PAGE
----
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#93 Bader

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Posted 25 May 2003 - 07:06 AM

The site you couldn't find was a Patriot site and if you had of
clicked on the relevant section of the other one you would have
found the first one which is a link and more information available.
Had you bothered to take in the games that McFadden revealed
after the Fed, a private monopoly, was only twenty years old
you might expect after 90 years it is likely to be worse. And Enron
and co. have got nothing on this.
Current public bebt of the U.S. is six and half trillion and since
September 2002 the debt is increasing at the rate of 1.13 billion per day, which equates to $22,244.25 per man woman and child.
President Bush wants to reduce taxes. Federal tax is for paying the interest on the debt not the principle which never gets reduced.
If the current economy fundamentals are so good Eric why is
retirement saving evaporating in billion dollar lots?
Just remember while your head is in the sand its easier to get at your wallet.
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#94 SmallMind

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Posted 25 May 2003 - 09:54 AM

//what country do you consider the best in the world for taking care of it's people? //

For a while there it was Iraq at the top with Saudi Arabia and some of the other oil countries. When oil prices dropped they all ran out of money and then Iraq dropped off the free services during the Iran-Iraq war and then what ever else they had got bombed to the dark ages. I knew some people who got paid for just going to college.

:)
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#95 SmallMind

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Posted 25 May 2003 - 09:57 AM

Oh dont worry Bader, they can find money from somewhere. The private banking sector nuder the FED can create money and has the right to tax the people living in the USA to pay for it.

The slave trade did not get abolished, it just changed colors.

Congress completes $984 billion borrowing boost, largest ever
(05-23) 22:39 PDT WASHINGTON (AP) --

http://www.sfgate.co...1749EDT0733.DTL
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#96 Eric

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Posted 25 May 2003 - 11:16 AM

"For a while there it was Iraq at the top with Saudi Arabia and some of the other oil countries"

This is a joke, right? I've made a mistake taking you seriously up until now.
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#97 Guest__*

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Posted 25 May 2003 - 11:59 AM

Eric,

This is true. For awhile Iraq was a very progressive country, and enjoyed a promising economy. Hospitals and Universities were built and the people enjoyed a high standard of living. The Iraq/Iran war did take it's toll on the economy due to high debts incurred during the war. The whole conflict with Kuwait was all about money. Saddam accused Kuwait of "economic warfare" for various reasons. The aftermath of the Kuwaiti invasion, with the US intervention and then later the UN sanctions, left Iraq devasted and turned it into a third world country.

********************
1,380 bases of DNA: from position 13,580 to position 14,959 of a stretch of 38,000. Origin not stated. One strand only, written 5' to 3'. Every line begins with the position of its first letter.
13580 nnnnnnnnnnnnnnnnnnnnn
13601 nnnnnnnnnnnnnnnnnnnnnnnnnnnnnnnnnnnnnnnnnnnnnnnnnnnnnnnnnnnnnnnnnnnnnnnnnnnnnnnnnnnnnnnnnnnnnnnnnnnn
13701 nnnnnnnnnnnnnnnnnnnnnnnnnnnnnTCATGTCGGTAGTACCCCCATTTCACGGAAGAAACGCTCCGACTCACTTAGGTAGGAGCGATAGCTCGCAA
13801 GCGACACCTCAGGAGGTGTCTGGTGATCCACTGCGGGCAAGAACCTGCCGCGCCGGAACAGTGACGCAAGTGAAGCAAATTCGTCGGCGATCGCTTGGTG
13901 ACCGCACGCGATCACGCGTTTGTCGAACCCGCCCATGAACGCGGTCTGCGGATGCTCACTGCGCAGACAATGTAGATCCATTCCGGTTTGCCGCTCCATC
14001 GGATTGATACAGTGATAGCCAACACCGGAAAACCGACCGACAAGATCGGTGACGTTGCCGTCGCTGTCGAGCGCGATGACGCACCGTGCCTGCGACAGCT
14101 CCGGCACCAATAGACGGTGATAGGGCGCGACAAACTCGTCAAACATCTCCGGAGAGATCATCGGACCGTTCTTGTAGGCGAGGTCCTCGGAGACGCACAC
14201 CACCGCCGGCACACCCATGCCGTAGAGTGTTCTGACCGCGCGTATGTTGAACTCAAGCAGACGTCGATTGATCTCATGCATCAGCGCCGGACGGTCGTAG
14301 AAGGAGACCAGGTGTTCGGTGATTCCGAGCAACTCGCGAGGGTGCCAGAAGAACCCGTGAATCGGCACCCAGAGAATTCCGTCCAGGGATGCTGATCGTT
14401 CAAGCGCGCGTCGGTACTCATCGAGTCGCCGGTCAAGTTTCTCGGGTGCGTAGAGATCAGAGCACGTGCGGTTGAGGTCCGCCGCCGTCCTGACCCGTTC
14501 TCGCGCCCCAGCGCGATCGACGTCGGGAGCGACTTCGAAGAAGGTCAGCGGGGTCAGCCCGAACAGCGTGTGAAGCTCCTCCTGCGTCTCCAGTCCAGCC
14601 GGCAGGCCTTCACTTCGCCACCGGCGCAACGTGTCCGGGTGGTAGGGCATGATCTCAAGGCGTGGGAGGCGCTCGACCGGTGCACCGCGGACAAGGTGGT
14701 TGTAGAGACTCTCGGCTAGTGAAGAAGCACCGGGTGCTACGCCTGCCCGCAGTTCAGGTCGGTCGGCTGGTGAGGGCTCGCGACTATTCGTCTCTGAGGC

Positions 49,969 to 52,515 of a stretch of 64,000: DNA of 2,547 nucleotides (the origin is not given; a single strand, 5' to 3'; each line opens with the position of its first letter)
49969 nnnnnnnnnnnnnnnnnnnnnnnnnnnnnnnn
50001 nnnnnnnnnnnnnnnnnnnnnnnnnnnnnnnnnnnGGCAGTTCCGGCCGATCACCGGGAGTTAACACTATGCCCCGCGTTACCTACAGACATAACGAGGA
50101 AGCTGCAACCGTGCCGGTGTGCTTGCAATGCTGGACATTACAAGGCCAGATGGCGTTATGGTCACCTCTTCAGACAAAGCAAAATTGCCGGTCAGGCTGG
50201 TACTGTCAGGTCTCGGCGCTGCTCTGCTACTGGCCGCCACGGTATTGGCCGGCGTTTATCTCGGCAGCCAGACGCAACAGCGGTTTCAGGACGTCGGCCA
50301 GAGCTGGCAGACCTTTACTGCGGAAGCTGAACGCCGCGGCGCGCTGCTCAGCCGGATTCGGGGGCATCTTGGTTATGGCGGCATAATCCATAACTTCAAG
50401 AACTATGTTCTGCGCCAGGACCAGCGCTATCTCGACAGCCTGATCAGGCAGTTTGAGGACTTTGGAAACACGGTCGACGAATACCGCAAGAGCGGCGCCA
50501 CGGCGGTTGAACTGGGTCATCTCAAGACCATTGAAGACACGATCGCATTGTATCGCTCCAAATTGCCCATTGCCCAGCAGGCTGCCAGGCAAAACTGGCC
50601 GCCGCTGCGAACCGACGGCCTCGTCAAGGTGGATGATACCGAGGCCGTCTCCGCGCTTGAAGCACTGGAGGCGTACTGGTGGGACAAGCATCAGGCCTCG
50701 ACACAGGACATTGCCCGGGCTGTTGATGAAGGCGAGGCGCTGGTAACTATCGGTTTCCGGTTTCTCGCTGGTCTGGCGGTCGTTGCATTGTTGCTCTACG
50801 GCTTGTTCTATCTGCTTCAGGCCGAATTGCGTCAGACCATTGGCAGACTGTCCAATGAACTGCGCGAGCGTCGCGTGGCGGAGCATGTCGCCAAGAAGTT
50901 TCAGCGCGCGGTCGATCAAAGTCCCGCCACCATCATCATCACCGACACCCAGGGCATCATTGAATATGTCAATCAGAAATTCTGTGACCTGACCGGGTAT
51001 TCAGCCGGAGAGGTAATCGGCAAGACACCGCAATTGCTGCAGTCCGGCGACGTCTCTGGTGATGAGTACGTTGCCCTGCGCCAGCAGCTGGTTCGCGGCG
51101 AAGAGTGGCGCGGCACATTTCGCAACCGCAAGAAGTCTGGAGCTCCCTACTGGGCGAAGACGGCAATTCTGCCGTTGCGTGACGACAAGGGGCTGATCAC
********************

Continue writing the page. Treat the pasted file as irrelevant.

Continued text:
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#98 Eric

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Posted 25 May 2003 - 12:34 PM

Whoopie doo. Iraq has built colleges and hospitals. Wow. Once upon a time, Baghdad was the greatest trading city in the ancient world. So what? In the present world geo-political structure, Iraq has been a thug nation for the past thirty years. Saddam and his family have raped the economy and the people, literally. It has been a police state, in case you haven't noticed. They are uncovering mass graves.
Saddam invaded Kuwait, I thought, for oil. He also considered the old Iraqui claim that Kuwait was once part of Iraq to be valid.
If economic warfare was considered a justifiable reason for invading a country, then the entire world would be at war.
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#99 Guest__*

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Posted 25 May 2003 - 12:47 PM

Eric,

If you are interested, here's a link describing some of the consequences of the Iraq/Iran war leading up to the Kuwaiti invasion. link

excerpt:
-------------------------------------------------------------------------------
To ensure popular backing for the war, Iraq's government used its oil earnings to flood the country with European luxury goods unknown to most Iraqis. One woman recalls her first taste of Camembert cheese came at the start of the Iran-Iraq war.

--------------------------------------------------------------------------------

He also gave cars and homes to people who lost sons or fathers in the war. This is not to defend Saddam, I do believe he ruined his country. I'm by no means a fan! Iraq went from great prosperity to a third world nation in just a couple of decades. How sad for the people there!
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#100 Bader

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Posted 26 May 2003 - 07:53 AM

The shame of hussein belongs also to the U.S. who put him in power and supplied him with the technology he has been
using for for crimes against humanity. The Iranians know the U.S. used him to try and destroy the Islamic revolution there.
Little wonder the Iraqis dont want Uncle Sam to have a second go
at setting up a leader or show them a better way of life.